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Tesla tests car endurance in Dubai’s hot weather

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Tesla has announced sending a number of its electric car models to the deserts of the Emirate of Dubai in order to conduct durability and endurance tests, during high temperatures that sometimes reach 50° Celsius.

The American company, through its accounts on the communication platforms, published pictures of its cars traversing sand dunes and roaming rough terrain with brilliance, lightness and distinctive performance.

Testing vehicles in extreme temperatures is not easy, especially in high heat, as it requires certain preparation for those who are not accustomed to it from electric models to ensure that they work properly and without problems.

The company said, via its Instagram account, that its field quality engineers went to Dubai during the hottest time of the year to conduct extreme heat and durability tests.

Tesla’s field quality engineers took several cars, including the Model 3 and the ultra-fast Model X Plaid, to run tests in the Dubai desert.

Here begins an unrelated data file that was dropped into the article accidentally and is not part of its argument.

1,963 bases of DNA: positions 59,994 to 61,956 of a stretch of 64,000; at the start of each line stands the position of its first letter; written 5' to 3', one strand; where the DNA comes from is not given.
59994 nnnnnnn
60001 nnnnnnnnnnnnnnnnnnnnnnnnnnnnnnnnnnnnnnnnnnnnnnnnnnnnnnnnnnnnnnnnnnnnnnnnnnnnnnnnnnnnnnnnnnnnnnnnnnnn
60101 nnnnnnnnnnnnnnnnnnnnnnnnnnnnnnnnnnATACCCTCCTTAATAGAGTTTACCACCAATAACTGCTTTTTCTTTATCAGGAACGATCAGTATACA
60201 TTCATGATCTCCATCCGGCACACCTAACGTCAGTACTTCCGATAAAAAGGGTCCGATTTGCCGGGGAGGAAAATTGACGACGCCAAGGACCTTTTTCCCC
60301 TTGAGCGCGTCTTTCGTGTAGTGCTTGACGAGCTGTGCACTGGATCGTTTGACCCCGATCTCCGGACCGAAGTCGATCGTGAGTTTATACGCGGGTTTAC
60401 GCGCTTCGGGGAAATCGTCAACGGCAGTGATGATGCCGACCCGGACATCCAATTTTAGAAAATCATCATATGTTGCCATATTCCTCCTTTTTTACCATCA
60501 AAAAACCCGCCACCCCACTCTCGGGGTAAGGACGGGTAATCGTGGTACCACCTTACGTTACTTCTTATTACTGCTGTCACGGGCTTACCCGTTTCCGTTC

One of the images shows an engineer driving the super-fast X Plaid, billed as the highest-performance SUV ever.
The company said the three-motor all-wheel drive can reach 96 kilometers per hour from a standstill in less than 2.5 seconds.

And the field test began a big adventure in the sand dunes, to show how far Tesla is ready to go to ensure the performance and safety of its vehicles in the extremely hot weather that characterises the countries of the Middle East.

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FIA president Ben Sulayem seeks swift action on ‘porpoising’

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FIA President Mohammed Ben Sulayem says his stance on Formula 1 driver health and safety is part of a clear vision for the federation, and motorsport’s future, which he will back with decisive action.

From next weekend’s Belgian Grand Prix, new measures will be in place to address the physical effect on drivers from the aerodynamic bouncing of F1 cars known as ‘porpoising’.

Ben Sulayem implemented a revised Technical Directive covering the measuring and monitoring of the vertical forces acting on the cars, or ‘porpoising’, after extensive consultation with F1 teams, drivers and his own FIA technical and medical staff.

His handling of the issue has drawn international media acclaim. It follows his decision earlier in the season to enforce a long-standing rule preventing drivers from wearing jewelry when competing, to protect them in the event of a crash.

“This is not just the way forward for driver health and safety in F1 – it’s the direction the FIA must take to ensure a better future for motor sport overall,” he said.